skip to main content
OSTI.GOV title logo U.S. Department of Energy
Office of Scientific and Technical Information

Title: Rapid Mapping of Energy Dissipation Processes on the Nanoscale: The Band Excitation Method in Scanning Probe Microscopy

Authors:
 [1];  [1];  [2];  [1];  [1]
  1. ORNL
  2. Asylum Research, Santa Barbara, CA
Publication Date:
Research Org.:
Oak Ridge National Lab. (ORNL), Oak Ridge, TN (United States)
Sponsoring Org.:
USDOE Laboratory Directed Research and Development (LDRD) Program
OSTI Identifier:
965292
DOE Contract Number:
DE-AC05-00OR22725
Resource Type:
Journal Article
Resource Relation:
Journal Name: Nanotechnology; Journal Volume: 43
Country of Publication:
United States
Language:
English

Citation Formats

Jesse, Stephen, Kalinin, Sergei V, Proksch, Roger, Baddorf, Arthur P, and Rodriguez, Brian J. Rapid Mapping of Energy Dissipation Processes on the Nanoscale: The Band Excitation Method in Scanning Probe Microscopy. United States: N. p., 2007. Web. doi:10.1088/0957-4484/18/43/435503.
Jesse, Stephen, Kalinin, Sergei V, Proksch, Roger, Baddorf, Arthur P, & Rodriguez, Brian J. Rapid Mapping of Energy Dissipation Processes on the Nanoscale: The Band Excitation Method in Scanning Probe Microscopy. United States. doi:10.1088/0957-4484/18/43/435503.
Jesse, Stephen, Kalinin, Sergei V, Proksch, Roger, Baddorf, Arthur P, and Rodriguez, Brian J. Mon . "Rapid Mapping of Energy Dissipation Processes on the Nanoscale: The Band Excitation Method in Scanning Probe Microscopy". United States. doi:10.1088/0957-4484/18/43/435503.
@article{osti_965292,
title = {Rapid Mapping of Energy Dissipation Processes on the Nanoscale: The Band Excitation Method in Scanning Probe Microscopy},
author = {Jesse, Stephen and Kalinin, Sergei V and Proksch, Roger and Baddorf, Arthur P and Rodriguez, Brian J},
abstractNote = {},
doi = {10.1088/0957-4484/18/43/435503},
journal = {Nanotechnology},
number = ,
volume = 43,
place = {United States},
year = {Mon Jan 01 00:00:00 EST 2007},
month = {Mon Jan 01 00:00:00 EST 2007}
}
  • Understanding of local mechanisms for temperature-induced phase transitions in polymers requires quantitative measurements of thermomechanical behavior, including glass transition and melting temperatures as well as temperature dependent elastic and loss moduli and thermal expansion coefficients in nanoscale volumes. Here, we demonstrate an approach for probing local thermal phase transitions based on the combination of thermal field confinement by a heated SPM probe and multi-frequency thermo-mechanical detection. The local measurement of the glass transition temperature is demonstrated and the detection limits are established.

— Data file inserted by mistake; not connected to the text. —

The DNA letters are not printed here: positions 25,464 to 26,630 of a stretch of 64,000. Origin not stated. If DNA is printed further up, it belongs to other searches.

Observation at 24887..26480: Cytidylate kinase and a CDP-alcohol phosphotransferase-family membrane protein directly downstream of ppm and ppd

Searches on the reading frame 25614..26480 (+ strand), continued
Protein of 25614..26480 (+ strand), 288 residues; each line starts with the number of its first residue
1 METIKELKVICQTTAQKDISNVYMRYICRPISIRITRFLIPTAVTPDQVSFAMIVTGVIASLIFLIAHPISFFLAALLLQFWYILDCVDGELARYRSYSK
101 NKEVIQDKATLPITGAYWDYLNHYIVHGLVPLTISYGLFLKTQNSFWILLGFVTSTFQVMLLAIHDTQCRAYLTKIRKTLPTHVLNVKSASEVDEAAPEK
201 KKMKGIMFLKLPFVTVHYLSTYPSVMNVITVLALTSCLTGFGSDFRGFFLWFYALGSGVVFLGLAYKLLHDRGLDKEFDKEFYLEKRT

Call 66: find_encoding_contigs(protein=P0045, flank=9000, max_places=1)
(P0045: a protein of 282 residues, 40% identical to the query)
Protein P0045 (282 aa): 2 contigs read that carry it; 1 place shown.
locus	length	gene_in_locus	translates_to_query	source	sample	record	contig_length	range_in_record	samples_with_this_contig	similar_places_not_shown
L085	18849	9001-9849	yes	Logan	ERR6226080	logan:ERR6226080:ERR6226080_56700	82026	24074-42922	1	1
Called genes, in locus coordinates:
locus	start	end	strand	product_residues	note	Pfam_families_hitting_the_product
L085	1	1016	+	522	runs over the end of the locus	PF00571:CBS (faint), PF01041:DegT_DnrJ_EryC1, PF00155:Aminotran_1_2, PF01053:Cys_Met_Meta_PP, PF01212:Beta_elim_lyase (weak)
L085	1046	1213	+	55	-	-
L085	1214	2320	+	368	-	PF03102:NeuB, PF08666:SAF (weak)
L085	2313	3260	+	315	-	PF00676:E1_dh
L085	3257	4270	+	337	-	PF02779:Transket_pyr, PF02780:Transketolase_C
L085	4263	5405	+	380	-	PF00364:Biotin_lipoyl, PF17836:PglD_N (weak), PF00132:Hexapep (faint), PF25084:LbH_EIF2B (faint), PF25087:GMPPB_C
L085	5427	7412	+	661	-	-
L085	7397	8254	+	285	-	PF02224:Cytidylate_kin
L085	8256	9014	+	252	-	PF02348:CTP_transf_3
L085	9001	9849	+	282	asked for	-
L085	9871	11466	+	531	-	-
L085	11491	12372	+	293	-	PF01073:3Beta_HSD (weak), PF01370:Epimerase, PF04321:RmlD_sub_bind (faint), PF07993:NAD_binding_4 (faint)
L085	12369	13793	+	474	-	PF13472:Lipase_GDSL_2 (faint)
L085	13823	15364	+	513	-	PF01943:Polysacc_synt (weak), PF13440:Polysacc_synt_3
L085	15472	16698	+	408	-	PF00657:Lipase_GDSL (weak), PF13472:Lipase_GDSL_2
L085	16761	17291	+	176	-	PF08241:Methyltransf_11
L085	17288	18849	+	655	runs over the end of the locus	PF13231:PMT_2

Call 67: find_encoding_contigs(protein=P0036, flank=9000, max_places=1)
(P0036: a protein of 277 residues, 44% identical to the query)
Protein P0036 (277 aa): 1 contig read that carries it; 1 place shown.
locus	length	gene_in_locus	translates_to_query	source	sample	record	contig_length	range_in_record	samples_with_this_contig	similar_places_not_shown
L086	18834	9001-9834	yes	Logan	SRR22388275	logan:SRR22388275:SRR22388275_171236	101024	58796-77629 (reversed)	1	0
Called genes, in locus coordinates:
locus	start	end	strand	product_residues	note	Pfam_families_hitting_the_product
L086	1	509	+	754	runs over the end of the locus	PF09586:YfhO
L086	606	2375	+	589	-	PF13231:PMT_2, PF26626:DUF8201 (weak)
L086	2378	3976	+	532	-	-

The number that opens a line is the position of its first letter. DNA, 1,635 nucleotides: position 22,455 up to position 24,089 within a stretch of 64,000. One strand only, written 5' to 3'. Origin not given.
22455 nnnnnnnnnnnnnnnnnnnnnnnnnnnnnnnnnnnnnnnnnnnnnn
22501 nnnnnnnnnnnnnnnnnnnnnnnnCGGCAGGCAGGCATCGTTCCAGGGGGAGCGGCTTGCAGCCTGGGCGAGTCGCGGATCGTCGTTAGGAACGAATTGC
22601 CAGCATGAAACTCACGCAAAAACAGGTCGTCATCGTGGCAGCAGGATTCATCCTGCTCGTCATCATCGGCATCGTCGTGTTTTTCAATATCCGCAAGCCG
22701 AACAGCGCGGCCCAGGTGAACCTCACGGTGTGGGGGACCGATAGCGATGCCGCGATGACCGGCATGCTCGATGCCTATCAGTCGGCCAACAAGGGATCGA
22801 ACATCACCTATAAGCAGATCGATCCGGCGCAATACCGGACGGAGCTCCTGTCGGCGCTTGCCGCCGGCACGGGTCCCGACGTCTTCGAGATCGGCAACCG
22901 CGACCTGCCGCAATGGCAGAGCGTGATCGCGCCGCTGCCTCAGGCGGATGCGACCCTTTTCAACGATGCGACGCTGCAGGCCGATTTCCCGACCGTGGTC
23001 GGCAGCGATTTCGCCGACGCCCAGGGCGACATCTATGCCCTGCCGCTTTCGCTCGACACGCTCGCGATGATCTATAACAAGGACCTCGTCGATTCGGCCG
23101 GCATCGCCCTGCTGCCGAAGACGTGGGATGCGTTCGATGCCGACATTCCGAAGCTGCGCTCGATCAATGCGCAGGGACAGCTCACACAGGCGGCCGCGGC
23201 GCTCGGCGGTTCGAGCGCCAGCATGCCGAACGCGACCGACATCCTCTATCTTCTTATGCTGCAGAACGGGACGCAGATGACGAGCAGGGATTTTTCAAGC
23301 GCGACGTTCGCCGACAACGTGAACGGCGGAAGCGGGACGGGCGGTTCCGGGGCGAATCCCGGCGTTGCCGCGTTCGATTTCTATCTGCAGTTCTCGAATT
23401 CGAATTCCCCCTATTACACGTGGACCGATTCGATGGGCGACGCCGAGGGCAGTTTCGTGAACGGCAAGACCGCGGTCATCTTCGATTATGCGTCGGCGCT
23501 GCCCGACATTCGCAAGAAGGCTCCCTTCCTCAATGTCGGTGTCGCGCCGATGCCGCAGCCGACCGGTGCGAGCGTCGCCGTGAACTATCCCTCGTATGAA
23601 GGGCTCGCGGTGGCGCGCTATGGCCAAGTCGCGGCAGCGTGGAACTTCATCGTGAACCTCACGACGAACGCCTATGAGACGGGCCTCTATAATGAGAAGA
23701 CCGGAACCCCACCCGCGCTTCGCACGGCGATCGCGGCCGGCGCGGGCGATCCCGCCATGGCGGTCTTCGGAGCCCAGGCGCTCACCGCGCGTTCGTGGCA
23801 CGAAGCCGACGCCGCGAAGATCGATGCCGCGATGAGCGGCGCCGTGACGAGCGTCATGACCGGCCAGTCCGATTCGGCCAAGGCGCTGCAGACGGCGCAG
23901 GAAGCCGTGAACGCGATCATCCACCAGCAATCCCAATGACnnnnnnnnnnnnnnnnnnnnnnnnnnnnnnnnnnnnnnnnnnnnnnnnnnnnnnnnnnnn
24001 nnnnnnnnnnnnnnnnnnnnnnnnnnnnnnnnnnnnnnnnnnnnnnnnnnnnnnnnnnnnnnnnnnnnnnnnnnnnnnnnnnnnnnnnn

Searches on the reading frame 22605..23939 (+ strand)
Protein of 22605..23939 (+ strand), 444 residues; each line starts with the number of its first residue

• In three decades since Scanning Probe Microscopy (SPM) methods have entered scientific arena, they have become one of the main tool of nanoscale science and technology by offering the capability for imaging topography, magnetic, electrical, and mechanical properties on the nanometer scale. The vast majority of force-based SPM techniques to date are based on single-frequency sinusoidal excitation and detection. Here, we illustrate the intrinsic limitations of single-frequency detection that stem from the fundamental physics of dynamic systems. Consequently, many aspects of nanoscale materials functionality including quantitative mechanical, magnetic, and electrical measurements, probing dissipative interactions, to name a few remain unexplored.more » Band excitation is illustrated as a universal alternative to traditional single-frequency techniques that allows quantitative and reliable studies of dissipative and conservative phenomena, and can be universally applied to all ambient and liquid SPM methods.« less
  • Field confinement at the junction between a biased scanning probe microscope s (SPM) tip and solid surface enables local probing of various bias-induced transformations such as polarization switching, ionic motion, or electrochemical reactions to name a few. The nanoscale size of the biased region is smaller or comparable to features like grain boundaries and dislocations, potentially allows for the study of kinetics and thermodynamics at the level of a single defect. In contrast to classical statistically averaged approaches, this allows one to link structure to functionality and deterministically decipher associated mesoscopic and atomistic mechanisms. Furthermore, this type of information canmore » serve as a fingerprint of local material functionality, allowing for local recognition imaging. Here, current progress in multidimensional SPM techniques based on band-excitation time and voltage spectroscopies is illustrated, including discussions on data acquisition, dimensionality reduction, and visualization along with future challenges and opportunities for the field.« less
  • Energy dissipation associated with assisted tunneling processes in scanning tunneling microscopy is analyzed and compared with the normal tunnel current. We find that, for high voltages, greater than one volt, the tunneling processes associated with electron-hole pair excitation control the increase in temperature at the microscope's interface.